Fortune magazine has shared some data from local San Francisco merchants who use Square. It looks like Burning Man had a substantial negative impact on businesses in SOMA, the Mission, the Marina, Noe Valley, Haight Ashbury, and even The Tenderloin. The absence of Burners was good for business in Pac Heights, Richmond and the Outer Sunset.
The annual desert celebration is an economic force, but that means something’s got to give elsewhere—namely, San Francisco…
Big events such as concerts, football games, and festivals typically bring a surge of economic activity around their venues. Burning Man, the annual art-nature-tech celebration that drew some 70,000 people to northern Nevada last month, is no different. How big is that impact? According to the Reno Gazette-Journal, the festival last year brought $55 million to the local economy.
That surge in spending came at the expense of some other place, of course. “Burners” hail from all over the country and world, but San Francisco, where the festival was born, is home to the largest concentration. The city is famously empty during that week, and the pilgrimage to the “playa” affects some neighborhoods disproportionately.
Data from Square, the mobile credit card processing company, suggests merchants in the South of Market neighborhood saw as much as a 20% drop in business the week of Burning Man compared to a typical week. The Mission, Noe Valley, Castro, Haight Ashbury, and Cole Valley all saw drops of between 9% and 11%. Potrero Hill was not far behind, with a 7.8% drop. Bucking the trend, commerce was up sharply in the Richmond, a neighborhood popular with families, perhaps due to increased shopping during a the Labor Day weekend.
What do all the neighborhoods that saw drops have in common? They’re on the south side of the city and are home to the majority of tech workers in the Bay Area. No surprise there. Now if someone could only measure the drop in tech productivity that week. Lines of code not written? Deadlines blown?
San Francisco booted BM out in the early years… oops. It’s interesting that Rubble Park, adjacent to Candlestick Park refused a permit to hold BM back in the late eighties when it was a one day summer solstice event. Wonder if it might be a possibility to do it there now that the stadium’s days are over. There was an official BM fire festival held in the Candlestick parking lot a few years back.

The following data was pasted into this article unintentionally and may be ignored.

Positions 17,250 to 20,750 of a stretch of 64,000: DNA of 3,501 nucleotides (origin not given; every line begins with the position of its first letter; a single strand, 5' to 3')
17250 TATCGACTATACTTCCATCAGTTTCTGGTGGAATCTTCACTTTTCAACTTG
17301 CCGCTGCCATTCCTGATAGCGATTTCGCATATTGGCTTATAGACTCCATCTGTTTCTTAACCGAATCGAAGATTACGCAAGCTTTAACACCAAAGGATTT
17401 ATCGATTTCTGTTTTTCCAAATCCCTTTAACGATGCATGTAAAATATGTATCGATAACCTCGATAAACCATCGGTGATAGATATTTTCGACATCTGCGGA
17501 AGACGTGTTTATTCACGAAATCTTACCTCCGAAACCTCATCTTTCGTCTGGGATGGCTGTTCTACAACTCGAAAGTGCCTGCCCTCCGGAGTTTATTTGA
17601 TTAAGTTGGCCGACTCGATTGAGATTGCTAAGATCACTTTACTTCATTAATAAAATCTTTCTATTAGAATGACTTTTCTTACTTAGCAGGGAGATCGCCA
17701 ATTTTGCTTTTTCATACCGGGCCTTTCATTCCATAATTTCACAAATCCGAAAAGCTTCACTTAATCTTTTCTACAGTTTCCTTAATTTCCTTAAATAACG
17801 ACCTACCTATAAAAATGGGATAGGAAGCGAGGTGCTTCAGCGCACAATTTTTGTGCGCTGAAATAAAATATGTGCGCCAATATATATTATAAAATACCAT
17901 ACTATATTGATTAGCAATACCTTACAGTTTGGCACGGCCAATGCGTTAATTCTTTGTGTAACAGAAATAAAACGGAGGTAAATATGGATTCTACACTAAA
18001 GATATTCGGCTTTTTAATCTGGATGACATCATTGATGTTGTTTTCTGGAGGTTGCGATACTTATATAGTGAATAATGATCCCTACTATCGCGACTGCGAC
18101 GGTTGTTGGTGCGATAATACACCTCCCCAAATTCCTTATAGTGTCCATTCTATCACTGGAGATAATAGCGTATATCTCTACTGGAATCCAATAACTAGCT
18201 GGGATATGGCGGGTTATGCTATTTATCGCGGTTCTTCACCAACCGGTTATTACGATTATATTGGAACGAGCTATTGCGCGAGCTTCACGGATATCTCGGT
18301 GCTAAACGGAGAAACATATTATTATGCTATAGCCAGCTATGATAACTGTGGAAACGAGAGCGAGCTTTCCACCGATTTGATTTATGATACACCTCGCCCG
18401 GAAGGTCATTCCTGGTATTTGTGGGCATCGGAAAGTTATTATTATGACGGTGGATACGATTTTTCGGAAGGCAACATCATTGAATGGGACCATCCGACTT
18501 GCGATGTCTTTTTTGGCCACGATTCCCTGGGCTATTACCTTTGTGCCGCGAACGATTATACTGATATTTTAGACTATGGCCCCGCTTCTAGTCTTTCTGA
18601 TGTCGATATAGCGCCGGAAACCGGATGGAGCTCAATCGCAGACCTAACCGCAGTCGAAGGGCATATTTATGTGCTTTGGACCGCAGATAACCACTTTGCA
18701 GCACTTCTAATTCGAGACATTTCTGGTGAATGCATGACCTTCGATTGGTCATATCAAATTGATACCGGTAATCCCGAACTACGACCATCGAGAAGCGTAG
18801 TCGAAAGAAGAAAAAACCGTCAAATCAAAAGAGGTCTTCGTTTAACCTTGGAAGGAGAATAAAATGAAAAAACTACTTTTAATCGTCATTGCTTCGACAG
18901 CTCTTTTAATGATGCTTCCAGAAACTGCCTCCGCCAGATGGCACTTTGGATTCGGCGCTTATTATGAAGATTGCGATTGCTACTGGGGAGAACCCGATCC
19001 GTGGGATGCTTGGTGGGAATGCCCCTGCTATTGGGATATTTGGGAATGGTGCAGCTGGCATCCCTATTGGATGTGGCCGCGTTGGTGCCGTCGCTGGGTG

Good news. Plan a trip to SF for the NV Burn and most of the superficial jerks and hipsters are out of town, drawn to the flypaper.
Hold on here. Maybe start a SF destination event to take advantage. Charge top prices and include food, accommodations, and a tour. And to draw in more suckers… I mean customers, I’ll make it a non-profit, and tell them part of the money goes to help the artists that we don’t see. Yeah, that’s the ticket!
Also, this chart only includes merchants who use Square, who most likely tilt heavily towards burner costumers.
There’s no way this report is complete without also showing how much burners spend in these neighborhoods in preparation for the event. The spending does not “stop” it is just done ahead time instead. I agree with Tony about Walmart. I won’t spend one red cent there, but I bet they make a fortune on other burners.
What about the glut of spending in the weeks prior?
Any idea what WalMart makes? They have to be the largest retail benefactor of the festival. Ironic.
Ah yes. Correlation and causation must be the same thing. Great job? No.
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The Castro, sure. But Noe Valley? Oh times have changed. I lived in Noe Valley from 1994 to 2000, and the Burner population there then was about zero.